I gave a graduate seminar to the Faculty of Science and Taylor Institute for Teaching & Learning today. It was the first time I’ve had the opportunity to talk about the dissertation research projects that make up my dissertation. I also got to share the framework that I developed to describe teaching and learning using concepts adapted from the formal analysis of video games.
The dissertation became a description of a way to integrate the disciplines of HCI (Human-Computer Interaction) and SoTL (Scholarship of Teaching & Learning). I’ll be able to share the full dissertation after the oral exam in January and whatever embargo delay is required by the university. In the meantime, here’s a recording of my grad seminar, and the figure representing the framework.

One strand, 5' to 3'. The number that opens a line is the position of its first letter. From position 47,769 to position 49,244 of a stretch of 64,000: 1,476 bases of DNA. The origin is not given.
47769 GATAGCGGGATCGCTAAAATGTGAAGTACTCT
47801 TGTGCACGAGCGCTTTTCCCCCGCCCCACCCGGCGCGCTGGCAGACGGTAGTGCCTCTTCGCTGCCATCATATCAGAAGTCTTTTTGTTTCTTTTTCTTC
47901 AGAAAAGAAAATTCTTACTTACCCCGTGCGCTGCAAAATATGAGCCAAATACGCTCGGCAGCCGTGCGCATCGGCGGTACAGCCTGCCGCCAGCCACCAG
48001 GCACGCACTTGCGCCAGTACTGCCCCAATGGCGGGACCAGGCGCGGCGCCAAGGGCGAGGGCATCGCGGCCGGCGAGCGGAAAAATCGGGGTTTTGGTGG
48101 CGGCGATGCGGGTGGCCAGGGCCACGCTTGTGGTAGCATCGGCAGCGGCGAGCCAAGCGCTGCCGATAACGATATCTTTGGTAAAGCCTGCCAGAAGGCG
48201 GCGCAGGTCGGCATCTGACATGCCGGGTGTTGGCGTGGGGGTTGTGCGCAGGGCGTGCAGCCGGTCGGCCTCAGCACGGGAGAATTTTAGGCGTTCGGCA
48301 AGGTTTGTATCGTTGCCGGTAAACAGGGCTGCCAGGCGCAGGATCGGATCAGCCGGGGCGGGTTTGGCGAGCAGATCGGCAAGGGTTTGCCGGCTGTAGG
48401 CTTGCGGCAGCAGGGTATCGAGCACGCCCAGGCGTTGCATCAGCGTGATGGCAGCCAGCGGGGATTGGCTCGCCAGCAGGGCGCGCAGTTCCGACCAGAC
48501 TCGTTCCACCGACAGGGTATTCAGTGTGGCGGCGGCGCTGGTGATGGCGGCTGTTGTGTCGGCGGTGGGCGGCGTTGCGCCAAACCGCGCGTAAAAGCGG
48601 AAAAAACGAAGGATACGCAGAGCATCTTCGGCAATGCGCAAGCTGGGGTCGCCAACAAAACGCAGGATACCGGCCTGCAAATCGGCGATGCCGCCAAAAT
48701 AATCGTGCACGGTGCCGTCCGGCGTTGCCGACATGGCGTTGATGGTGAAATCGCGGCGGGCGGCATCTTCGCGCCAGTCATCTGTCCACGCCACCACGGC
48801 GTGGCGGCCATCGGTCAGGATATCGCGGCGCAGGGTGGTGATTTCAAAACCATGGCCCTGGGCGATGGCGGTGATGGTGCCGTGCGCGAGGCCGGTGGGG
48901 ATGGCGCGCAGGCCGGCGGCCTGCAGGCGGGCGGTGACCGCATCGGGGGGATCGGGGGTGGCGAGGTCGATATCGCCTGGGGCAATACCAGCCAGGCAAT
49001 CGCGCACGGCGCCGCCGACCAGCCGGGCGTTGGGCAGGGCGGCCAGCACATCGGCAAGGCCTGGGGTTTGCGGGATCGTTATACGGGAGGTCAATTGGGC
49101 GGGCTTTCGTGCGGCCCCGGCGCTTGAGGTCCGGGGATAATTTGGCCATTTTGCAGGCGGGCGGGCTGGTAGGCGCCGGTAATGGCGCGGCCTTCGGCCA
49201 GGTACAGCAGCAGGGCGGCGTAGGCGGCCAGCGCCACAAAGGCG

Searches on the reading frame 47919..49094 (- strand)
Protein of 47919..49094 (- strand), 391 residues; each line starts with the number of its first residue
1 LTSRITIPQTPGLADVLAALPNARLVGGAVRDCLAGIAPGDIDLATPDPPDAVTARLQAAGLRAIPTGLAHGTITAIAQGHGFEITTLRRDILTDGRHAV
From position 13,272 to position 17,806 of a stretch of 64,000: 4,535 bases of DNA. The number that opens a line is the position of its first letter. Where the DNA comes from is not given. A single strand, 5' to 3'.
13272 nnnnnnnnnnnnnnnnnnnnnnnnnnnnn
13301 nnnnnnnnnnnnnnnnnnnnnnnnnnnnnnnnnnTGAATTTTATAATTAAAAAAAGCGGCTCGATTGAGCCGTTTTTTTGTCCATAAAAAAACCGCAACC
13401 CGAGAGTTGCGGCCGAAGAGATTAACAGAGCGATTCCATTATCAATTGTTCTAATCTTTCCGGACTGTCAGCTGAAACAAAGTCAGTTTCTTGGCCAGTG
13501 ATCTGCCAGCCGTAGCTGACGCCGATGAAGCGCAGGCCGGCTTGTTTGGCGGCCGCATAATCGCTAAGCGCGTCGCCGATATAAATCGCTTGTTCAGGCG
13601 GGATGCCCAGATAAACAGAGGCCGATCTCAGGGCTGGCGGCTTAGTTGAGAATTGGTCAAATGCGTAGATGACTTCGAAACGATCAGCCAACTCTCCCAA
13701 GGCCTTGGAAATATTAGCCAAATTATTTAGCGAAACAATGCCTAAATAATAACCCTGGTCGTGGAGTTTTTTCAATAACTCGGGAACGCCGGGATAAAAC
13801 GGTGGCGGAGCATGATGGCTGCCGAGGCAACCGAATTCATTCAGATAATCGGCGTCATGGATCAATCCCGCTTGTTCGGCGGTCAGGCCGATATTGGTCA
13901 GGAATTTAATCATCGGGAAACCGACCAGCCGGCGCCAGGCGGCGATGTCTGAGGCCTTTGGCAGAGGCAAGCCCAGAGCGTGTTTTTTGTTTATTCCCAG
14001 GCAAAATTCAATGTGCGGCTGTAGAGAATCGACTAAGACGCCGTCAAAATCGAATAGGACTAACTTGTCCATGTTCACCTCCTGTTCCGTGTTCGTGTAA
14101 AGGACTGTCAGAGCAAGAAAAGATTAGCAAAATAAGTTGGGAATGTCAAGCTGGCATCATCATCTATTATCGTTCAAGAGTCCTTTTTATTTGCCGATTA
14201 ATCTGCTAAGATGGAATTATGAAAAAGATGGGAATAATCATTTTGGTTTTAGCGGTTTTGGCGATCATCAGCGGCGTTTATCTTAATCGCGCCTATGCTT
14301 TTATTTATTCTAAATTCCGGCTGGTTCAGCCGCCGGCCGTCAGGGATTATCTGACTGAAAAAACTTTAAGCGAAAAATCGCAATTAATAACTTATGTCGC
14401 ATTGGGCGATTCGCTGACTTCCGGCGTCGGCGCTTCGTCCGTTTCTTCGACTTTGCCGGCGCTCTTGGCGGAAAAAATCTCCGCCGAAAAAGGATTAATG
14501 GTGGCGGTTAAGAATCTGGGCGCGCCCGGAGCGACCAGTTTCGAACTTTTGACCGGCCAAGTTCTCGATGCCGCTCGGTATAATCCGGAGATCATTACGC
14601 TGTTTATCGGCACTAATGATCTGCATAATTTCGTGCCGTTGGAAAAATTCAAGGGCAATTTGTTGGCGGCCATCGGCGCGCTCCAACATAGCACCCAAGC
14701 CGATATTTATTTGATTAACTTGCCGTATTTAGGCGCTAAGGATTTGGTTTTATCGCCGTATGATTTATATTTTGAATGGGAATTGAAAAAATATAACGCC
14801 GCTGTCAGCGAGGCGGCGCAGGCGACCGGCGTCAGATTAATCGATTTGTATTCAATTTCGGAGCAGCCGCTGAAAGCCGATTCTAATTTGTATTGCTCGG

The session was intended as a hybrid event, with people invited to come to the classroom in the TI or join via Zoom. Given that it’s the last day of the year on campus, and we’re still deep in the Extreme Cold Warning™, everyone smartly decided to join via Zoom rather than trudging to campus.
In the presentation, I refer several times to Fullerton’s Game Design Workshop as a great resource to guide the design and development of video games. I used the formal game design elements described in chapter 3 as the basis of much of my work in this dissertation.
The Teaching Game Framework - adapting concepts from the design of video games to describe teaching and learning